To those skilled in the art to which the invention relates, many changes in construction and widely differing embodiments and applications of the invention will suggest themselves without departing from the scope of the invention as defined in the appended claims. The disclosures and the descriptions herein are purely illustrative and are not intended to be in any sense limiting.
One preferred form of the present invention will now be described with reference to the accompanying drawings in which;
The present invention provides improvements in the delivery of positive pressure ventilation therapy. In particular a patient interface is described which is quieter for the user to wear and reduces the side leakage as compared with the prior art. The patient interface of the present invention includes improvements to the swivel elbow connector, bias flow directional funnel and/or elbow diffuser. It will be appreciated that the patient interface as described in the preferred embodiment of the present invention can be used in respiratory care generally or with a ventillator but will now be described below with reference to use in a humidified positive pressure ventilation system. It will also be appreciated that the present invention can be applied to any form of patient interface including, but not limited to, nasal masks, oral masks and mouthpieces.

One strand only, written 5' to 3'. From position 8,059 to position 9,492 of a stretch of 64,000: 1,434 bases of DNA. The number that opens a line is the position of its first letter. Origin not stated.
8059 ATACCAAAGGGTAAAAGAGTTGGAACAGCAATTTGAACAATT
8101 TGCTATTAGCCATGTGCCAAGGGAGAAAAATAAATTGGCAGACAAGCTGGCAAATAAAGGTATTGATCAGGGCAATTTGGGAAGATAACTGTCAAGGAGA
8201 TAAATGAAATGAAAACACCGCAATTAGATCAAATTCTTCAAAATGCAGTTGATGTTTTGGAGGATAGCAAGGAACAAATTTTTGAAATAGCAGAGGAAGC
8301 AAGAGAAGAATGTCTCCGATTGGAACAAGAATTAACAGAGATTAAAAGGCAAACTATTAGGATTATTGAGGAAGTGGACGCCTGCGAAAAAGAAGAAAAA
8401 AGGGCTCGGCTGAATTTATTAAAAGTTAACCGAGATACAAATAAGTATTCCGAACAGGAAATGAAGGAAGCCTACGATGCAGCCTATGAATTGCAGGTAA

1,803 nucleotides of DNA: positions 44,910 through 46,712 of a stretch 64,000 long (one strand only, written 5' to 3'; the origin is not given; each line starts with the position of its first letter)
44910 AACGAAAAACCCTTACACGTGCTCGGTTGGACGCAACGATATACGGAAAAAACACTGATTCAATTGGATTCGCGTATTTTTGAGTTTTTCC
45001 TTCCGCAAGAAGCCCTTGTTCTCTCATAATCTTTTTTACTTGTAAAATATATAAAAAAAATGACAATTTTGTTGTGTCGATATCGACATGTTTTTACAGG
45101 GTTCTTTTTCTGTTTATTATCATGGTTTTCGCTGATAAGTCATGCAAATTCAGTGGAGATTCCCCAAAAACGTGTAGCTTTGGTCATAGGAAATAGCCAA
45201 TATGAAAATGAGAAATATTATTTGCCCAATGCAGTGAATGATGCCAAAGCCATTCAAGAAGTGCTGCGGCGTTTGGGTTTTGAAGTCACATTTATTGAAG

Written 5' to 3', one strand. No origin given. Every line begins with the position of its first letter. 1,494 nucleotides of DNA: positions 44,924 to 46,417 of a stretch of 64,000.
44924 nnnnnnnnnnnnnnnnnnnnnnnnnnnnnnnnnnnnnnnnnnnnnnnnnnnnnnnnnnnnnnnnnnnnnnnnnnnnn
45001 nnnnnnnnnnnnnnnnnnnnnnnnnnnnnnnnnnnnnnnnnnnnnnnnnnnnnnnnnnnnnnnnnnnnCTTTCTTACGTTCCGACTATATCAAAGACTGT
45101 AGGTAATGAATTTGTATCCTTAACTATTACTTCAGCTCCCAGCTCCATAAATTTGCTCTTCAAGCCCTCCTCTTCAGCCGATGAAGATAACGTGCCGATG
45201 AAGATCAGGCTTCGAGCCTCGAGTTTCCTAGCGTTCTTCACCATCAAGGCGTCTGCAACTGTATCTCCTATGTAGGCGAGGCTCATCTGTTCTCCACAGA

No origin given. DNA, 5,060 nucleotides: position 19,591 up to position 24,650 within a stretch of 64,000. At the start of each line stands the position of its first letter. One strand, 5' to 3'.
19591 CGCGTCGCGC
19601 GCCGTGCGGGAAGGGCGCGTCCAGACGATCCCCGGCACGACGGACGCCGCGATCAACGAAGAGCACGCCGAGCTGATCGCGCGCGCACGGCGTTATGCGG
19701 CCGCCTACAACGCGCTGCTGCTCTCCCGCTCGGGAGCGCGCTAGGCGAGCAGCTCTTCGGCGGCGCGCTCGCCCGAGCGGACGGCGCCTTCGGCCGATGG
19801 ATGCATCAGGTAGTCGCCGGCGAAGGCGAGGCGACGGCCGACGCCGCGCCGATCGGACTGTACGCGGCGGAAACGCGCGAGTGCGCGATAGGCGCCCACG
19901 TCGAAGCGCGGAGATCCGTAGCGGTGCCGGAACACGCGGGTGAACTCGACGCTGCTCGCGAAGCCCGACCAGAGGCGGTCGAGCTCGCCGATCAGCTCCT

With reference to
Controller 9 receives input from sources such as user input means or dial 10 through which a user of the device may, for example, set a predetermined required value (reset value) of humidity or temperature of the gases supplied to patient 1. The controller may also receive input from other sources, for example temperature and/or flow velocity sensors 11 and 12 through connector 13 and heater plate temperature sensor 14. In response to the user set humidity or temperature value input via dial 10 and the other inputs, controller 9 determines when (or to what level) to energise heater plate 7 to heat the water 6 within humidification chamber 5. As the volume of water 6 within humidification chamber 5 is heated, water vapour begins to fill the volume of the chamber above the water's surface and is passed out of the humidification chamber 5 outlet 4 with the flow of gases (for example air) provided from a gases supply means or blower 15 which enters the chamber through inlet 16. Exhaled gases from the patient's mouth are passed directly to ambient surroundings.